created over 15,500 face-to-face engagements with the public, through school and youth sessions, events and training;
held 226 events and training sessions;
secured £325,000 of volunteer time and in-kind support from partner organisations;
designated 3 sites as Local Wildlife Sites (with more planned this year);
created the ‘Gateway to the Tame Valley Wetlands’ Visitor Centre at Kingsbury Water Park;
created a long distance footpath ‘The Tame Way’ and various circular walks.
…resulting in an investment of £2.1 million in the Tame Valley Wetlands’ landscape between Birmingham and Tamworth over the last four years, with a significant proportion from the Heritage Lottery Fund.
The River Tame is in recovery and the Partnership is focused on delivering further projects which will ensure there is ecological resilience in the River Tame Catchment, supporting our precious wetland wildlife in the future from human pressures such as pollution, flooding, development and climate change.
Tame Valley Wetlands is a Landscape Partnership Scheme supported by the National Lottery through the Heritage Lottery Fund, aiming to create a wetland landscape, rich in wildlife and accessible to all.
The Tame Valley Wetlands is led by Warwickshire Wildlife Trust in partnership with a wide variety of organisations including charities, local groups, statutory bodies and councils.
Tame Valley Wetlands supports Invasive Species Week
Organisations across Britain are coming together for a week of action to raise awareness of invasive non-native species and the simple things that everyone can do to help prevent their spread.
To celebrate Invasive Species week and the work of Non Native Species Secretariat we have created a useful section on our resources page dedicated to this subject.
Between 23-29 March 2018 we will share useful tips on social media what we can all do to prevent the spread. #GetINNSvolved! #InvasivesWeek
If you or a community group that you are involved with are interested in being part of a Tame Valley Wetland Local Action Group, we’d like to hear from you. Get in touch on firstname.lastname@example.org.
DOZENS of bags of rubbish, four shopping trollies, two bicycles and a bench frame were among the waste and litter collected by community-spirited volunteers during a spring clean event in early March.
Willing volunteers of all ages rolled up their sleeves and helped tidy large parts of the Bolebridge ‘egg’ roundabout near the Castle Grounds, and the water channel that runs through it, during a four-hour community litter pick on Saturday, March 10.
The event was organised by Tamworth Borough Council as part of Keep Britain Tidy’s ‘Great British Spring Clean’ campaign, which aims to bring people across the country together to help tidy our streets, parks and countryside.
It was supported by volunteers from Tamworth Borough Council’s Street Scene department, Tame Valley Wetlands and Wild About Tamworth, local nature groups, people on Community Payback schemes and members of the public. Organisers were pleased with the turnout despite the poor weather forecast and gloomy conditions.
If you’ve noticed any extra conservation work going on around Tamworth in the last few months, you may have TORC college to thank.
Tame Valley Wetlands teamed up with TORC college in Tamworth to provide work experience placements for their students, and everyone has reaped the benefits! The students have gained valuable real-life experience in the field, learning about the work of the Tame Valley Wetlands and the Wild about Tamworth project, and getting stuck into conservation tasks. The Wild about Tamworth volunteer groups have gained the man power of the students to help with extra conservation tasks on their sites.
Students have got involved in clearing reed beds at Warwickshire Moor, maintaining the paths at Kettle Brook LNR, and removing scrub and installing a bench at Hodge Lane among other tasks. These tasks have improved biodiversity of the sites, and help to improve access for those who use the site regularly. Pam Clark, a volunteer at Warwickshire Moor, said:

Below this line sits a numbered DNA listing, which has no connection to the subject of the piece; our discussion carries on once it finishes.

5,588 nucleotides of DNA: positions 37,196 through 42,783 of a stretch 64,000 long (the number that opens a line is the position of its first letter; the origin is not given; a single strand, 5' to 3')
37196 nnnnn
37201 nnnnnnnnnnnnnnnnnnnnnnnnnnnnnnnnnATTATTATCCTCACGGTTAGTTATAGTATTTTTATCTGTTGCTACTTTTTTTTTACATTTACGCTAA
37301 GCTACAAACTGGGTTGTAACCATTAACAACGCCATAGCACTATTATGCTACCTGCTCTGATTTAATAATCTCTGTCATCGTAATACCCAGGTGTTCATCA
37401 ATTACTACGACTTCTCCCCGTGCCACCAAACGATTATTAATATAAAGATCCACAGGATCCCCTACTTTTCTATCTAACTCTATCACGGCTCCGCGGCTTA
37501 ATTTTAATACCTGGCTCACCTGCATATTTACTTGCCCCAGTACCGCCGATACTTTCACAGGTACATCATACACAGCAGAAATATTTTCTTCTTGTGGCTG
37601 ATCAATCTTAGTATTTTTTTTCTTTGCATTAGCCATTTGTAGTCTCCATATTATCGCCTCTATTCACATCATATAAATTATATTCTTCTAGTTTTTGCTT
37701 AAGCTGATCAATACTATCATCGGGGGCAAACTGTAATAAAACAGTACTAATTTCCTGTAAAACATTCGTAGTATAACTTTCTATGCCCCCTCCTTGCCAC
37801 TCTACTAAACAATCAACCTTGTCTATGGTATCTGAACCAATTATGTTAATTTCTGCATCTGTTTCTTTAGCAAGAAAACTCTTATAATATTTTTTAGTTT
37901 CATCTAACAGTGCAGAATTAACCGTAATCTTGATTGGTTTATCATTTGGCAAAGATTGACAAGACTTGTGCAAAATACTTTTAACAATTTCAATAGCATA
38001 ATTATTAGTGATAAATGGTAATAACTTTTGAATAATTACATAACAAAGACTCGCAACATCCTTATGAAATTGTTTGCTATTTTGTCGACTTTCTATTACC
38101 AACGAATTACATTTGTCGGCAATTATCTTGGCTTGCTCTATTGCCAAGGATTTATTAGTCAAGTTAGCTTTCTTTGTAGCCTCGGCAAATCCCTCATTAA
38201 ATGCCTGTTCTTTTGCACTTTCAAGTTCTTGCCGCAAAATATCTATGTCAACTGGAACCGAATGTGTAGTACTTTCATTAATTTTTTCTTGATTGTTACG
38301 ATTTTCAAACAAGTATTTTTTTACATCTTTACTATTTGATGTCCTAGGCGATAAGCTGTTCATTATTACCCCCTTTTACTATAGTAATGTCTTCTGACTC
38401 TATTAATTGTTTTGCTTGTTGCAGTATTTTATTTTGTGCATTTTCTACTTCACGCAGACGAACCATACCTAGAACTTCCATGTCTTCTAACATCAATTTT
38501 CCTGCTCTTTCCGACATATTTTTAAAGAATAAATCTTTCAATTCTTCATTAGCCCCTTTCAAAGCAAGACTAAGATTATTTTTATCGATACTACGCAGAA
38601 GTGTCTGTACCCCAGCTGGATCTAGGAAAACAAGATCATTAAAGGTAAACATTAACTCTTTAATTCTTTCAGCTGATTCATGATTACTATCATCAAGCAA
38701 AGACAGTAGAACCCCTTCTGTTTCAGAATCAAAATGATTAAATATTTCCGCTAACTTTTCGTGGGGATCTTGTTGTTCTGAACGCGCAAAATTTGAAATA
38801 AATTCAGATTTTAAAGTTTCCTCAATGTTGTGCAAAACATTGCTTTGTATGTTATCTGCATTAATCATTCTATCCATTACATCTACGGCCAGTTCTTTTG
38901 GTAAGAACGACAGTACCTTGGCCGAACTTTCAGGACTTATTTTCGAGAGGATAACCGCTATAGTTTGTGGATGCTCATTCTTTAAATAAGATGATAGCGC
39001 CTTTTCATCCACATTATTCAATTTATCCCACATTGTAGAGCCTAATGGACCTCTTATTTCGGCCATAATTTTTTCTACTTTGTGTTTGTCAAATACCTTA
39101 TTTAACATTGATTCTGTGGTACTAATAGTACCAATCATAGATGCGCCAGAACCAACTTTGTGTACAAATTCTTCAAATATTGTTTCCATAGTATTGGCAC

“Thanks to all the young people who came to help. They worked hard for us, and it really is appreciated.”
Nicola Lynes, Youth Engagement Officer for Tame Valley Wetlands said: “Work experience such as this can be a valuable asset to young people in college or high school in order to help them develop the skills they need to get a job in future, and also for them to decide what career path to take up. It also has the added benefit of giving something back to their local community.”
Warwickshire County Council in partnership with Tame Valley Wetlands is to hold a series of heritage training workshops over the next few months.
The events are being organised by the County Council’s Historic Environment Record Team and are entirely free to attend. The workshops will help local communities understand and be able to advocate for the heritage and historic environment in their area.
The series of workshops kicks off on 31 January at The Old Market Hall, Coleshill with an event entitled ‘Identifying, understanding and valuing heritage’. The workshop will seek to:
Explain the concepts of ‘historic environment’ and why it is important to local community, environment, and economy.
Provide guidance on how to obtain and develop an historic environment ‘evidence base’.
Provide instruction on how to identify and record the character of locally distinctive urban and rural areas.
Following this, there will be further events held throughout February and March on various different aspects of heritage and the environment.
Councillor Jeff Clarke, Portfolio Holder for Transport and Environment said:
“These workshops are a great way for residents to learn more about their area and how best to protect important parts of Warwickshire’s heritage.
“They’re entirely free for residents to attend and will enable you to get involved in looking after our fantastic county for generations to come”
For more information contact email@example.com
A reminder that the Christmas Decorations Crafts workshop led by the Community Environmental Trust in Castle Vale (shown in our Activity Guide) is not on this evening (21st December 2017) as it was rescheduled to last week instead. We are very sorry for any inconvenience or disappointment caused.
If you’d like an alternative activity then how about decorating your garden with some fallen pine cones instead and give the birds a nice present this Christmas? You can find a ‘how to’ guide on the RSPB website here…
The Tame Valley Wetlands’ Team wish you a very Merry Christmas and a Happy New Year.